NEW ZEALAND: Recession hits students in the pocket

New research shows New Zealand students have been hit hard by the global economic downturn - they have less part-time work, average incomes are down, and more of them are living at home with their parents.

The survey for the New Zealand Union of Students Associations (NZUSA) found 65% of students worked during the academic year last year, down from 90% three years ago.

Those who did find jobs worked fewer hours and earned less, with students' average annual income falling from $7,584 to $5,892 (from US$5,840 to US$4,540).

The survey found 77% of students took a no-interest government loan to cover their fees, up from 69% three years ago. But students were less likely to take on a credit card or an overdraft.

The number of students living at home with their parents had also increased from 26% to 38%.

The union's co-president, David Do, says that is a huge change. "Because it is harder to find work and average income is decreasing, students are becoming more dependent on debt but also students have had to move back home, students are losing their financial independence."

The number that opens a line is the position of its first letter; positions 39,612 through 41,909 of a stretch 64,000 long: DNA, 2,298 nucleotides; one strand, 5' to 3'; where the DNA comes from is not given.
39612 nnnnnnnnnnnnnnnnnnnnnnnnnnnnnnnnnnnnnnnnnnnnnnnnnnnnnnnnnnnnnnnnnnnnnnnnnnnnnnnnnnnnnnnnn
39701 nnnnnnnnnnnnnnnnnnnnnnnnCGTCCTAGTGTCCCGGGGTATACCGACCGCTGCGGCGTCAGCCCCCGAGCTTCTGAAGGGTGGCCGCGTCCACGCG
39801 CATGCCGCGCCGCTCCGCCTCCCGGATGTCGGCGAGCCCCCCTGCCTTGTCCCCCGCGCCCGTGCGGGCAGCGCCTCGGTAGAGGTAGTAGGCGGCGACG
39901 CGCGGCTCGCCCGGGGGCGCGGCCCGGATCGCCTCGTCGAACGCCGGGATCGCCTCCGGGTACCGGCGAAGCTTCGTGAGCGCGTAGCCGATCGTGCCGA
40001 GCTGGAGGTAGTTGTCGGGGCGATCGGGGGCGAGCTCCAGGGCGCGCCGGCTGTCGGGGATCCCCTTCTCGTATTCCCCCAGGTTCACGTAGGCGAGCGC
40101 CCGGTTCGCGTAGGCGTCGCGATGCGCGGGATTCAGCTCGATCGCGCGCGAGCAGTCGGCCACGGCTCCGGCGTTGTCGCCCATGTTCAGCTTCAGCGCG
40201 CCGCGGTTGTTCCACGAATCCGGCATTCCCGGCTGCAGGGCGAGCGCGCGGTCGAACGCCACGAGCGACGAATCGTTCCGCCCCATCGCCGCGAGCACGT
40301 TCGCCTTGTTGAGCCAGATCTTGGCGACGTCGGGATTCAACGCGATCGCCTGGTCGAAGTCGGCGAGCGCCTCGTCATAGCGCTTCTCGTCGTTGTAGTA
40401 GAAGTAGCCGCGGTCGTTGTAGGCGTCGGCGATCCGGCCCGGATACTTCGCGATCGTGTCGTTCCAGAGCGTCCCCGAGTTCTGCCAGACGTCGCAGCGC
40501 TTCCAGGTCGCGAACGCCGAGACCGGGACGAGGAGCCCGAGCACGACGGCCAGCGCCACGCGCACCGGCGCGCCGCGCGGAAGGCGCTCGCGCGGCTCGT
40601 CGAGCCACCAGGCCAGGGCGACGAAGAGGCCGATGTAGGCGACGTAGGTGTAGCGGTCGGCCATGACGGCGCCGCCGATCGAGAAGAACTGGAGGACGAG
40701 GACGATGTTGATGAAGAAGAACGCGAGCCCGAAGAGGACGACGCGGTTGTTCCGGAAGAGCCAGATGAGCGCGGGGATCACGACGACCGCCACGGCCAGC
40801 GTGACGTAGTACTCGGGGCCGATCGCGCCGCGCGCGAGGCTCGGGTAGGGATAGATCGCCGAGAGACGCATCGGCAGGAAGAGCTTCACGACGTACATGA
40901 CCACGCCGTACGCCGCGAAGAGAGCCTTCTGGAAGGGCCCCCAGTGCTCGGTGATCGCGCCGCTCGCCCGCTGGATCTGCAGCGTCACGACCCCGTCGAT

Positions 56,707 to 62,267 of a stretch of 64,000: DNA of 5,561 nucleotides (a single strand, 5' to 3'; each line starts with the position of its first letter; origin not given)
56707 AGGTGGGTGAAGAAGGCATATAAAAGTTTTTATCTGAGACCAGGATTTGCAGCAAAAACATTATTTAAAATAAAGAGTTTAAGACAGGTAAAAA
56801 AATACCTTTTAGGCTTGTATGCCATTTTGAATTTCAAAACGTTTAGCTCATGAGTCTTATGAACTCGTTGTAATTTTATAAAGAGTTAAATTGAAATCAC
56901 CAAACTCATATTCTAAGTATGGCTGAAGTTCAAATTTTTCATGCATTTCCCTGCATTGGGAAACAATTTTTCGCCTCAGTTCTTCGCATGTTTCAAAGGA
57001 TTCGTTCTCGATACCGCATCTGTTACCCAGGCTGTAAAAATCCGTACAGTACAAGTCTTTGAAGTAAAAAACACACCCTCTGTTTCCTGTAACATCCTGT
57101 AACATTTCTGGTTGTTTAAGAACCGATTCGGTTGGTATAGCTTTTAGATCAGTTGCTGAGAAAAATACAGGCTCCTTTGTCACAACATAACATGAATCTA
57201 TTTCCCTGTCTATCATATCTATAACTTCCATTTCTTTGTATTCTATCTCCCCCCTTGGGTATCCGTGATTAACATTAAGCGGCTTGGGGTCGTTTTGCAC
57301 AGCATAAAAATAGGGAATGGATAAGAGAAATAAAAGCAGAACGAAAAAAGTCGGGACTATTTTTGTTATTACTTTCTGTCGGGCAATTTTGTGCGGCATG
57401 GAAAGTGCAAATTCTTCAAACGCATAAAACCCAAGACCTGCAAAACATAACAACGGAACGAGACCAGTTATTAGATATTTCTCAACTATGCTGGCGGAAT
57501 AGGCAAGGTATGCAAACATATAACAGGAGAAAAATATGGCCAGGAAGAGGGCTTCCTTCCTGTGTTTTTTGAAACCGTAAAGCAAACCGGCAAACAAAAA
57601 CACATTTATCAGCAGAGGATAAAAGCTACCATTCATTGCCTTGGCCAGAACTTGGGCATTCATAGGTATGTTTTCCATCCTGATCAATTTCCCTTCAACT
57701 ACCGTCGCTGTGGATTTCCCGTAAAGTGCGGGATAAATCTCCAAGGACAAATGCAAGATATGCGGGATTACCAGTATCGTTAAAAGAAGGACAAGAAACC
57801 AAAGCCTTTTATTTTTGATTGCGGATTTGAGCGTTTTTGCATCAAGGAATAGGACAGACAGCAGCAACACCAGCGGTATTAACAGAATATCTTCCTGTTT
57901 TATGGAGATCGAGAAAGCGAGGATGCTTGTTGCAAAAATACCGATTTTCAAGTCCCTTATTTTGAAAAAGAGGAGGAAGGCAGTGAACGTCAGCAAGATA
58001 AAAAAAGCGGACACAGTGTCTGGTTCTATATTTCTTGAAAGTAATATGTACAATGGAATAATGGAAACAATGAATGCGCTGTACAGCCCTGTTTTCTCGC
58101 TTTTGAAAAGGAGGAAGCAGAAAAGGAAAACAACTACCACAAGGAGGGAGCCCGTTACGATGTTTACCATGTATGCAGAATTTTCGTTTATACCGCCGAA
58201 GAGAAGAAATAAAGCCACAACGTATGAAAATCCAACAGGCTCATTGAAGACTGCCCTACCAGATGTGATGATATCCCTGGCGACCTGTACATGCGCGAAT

Overall, he says, students have little to celebrate as they head into a new academic year. "Fees are rising, debt is up, fewer students are able to remain debt-free, living costs have increased, and it is much harder to find work."

The survey also found strong support for keeping the government's student loans interest-free. Some argue the country can no longer afford to be so generous, but the NZUSA's survey found 90% of respondents supported it.

NZUSA co-president Max Hardy says that level of support means the policy is untouchable.

The research was based on the responses of 2,700 students at universities and polytechnics.